‘Tis the Season of Harvesting Office 365 Credentials

It seems that attacks on Microsoft Office 365 are not going to stop anytime soon. Cybercriminals are coming up with new ways each day to harvest credentials.

The scoop

The hacking group TA2552 was found using OAuth2 and other token-based authorization methods to gain access to Office 365 accounts to steal credentials. Targets receive refined lures asking them to click on a link that would carry them to the legitimate Microsoft third-party apps consent page. Consequently, the targets are asked to provide read-only access to malicious third-party apps impersonating real organization’s apps.

What does this imply?

Although the read-only permission might seem harmless, allowing a threat actor to go through your inbox and contacts pose severe privacy concerns. Access to mail provides the actor with access to credentials. If a password reset link is sent to an email address, the hacker can steal the account.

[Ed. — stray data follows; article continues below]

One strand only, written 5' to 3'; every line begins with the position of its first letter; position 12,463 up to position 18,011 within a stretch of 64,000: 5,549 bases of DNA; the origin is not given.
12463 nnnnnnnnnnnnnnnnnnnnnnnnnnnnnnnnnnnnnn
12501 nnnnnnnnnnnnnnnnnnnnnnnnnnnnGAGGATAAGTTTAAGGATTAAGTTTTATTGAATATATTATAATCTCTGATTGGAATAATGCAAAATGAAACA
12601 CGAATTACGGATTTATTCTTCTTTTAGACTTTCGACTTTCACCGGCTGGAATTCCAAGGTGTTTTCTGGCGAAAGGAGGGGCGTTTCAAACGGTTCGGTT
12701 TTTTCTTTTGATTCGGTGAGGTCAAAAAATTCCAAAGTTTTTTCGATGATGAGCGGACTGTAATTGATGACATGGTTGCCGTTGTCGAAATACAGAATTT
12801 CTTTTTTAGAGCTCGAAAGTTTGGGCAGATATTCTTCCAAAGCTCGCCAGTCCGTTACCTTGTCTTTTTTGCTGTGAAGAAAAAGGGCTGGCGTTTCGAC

Other credential harvesting incidents

  • APT28, a Russia-linked threat group, added Office 365 credential harvesting and password cracking techniques in its arsenal. The attacks have primarily been launched against U.S. and U.K organizations involved in elections.
  • In September, researchers discovered a novel phishing technique. The threat actors were found using authentication APIs to validate victim Office 365 credentials, in real-time, as they lure the victims into the landing page.

The bottom line

Threat actors usually are on the lookout for creative ways of harvesting credentials. Some threat actor groups have ditched the conventional methods and have taken the less travelled way to evade detection. The ability to conduct reconnaissance on Office 365 accounts provides the attacker with valuable information that can later be weaponized for BEC attacks and account takeover.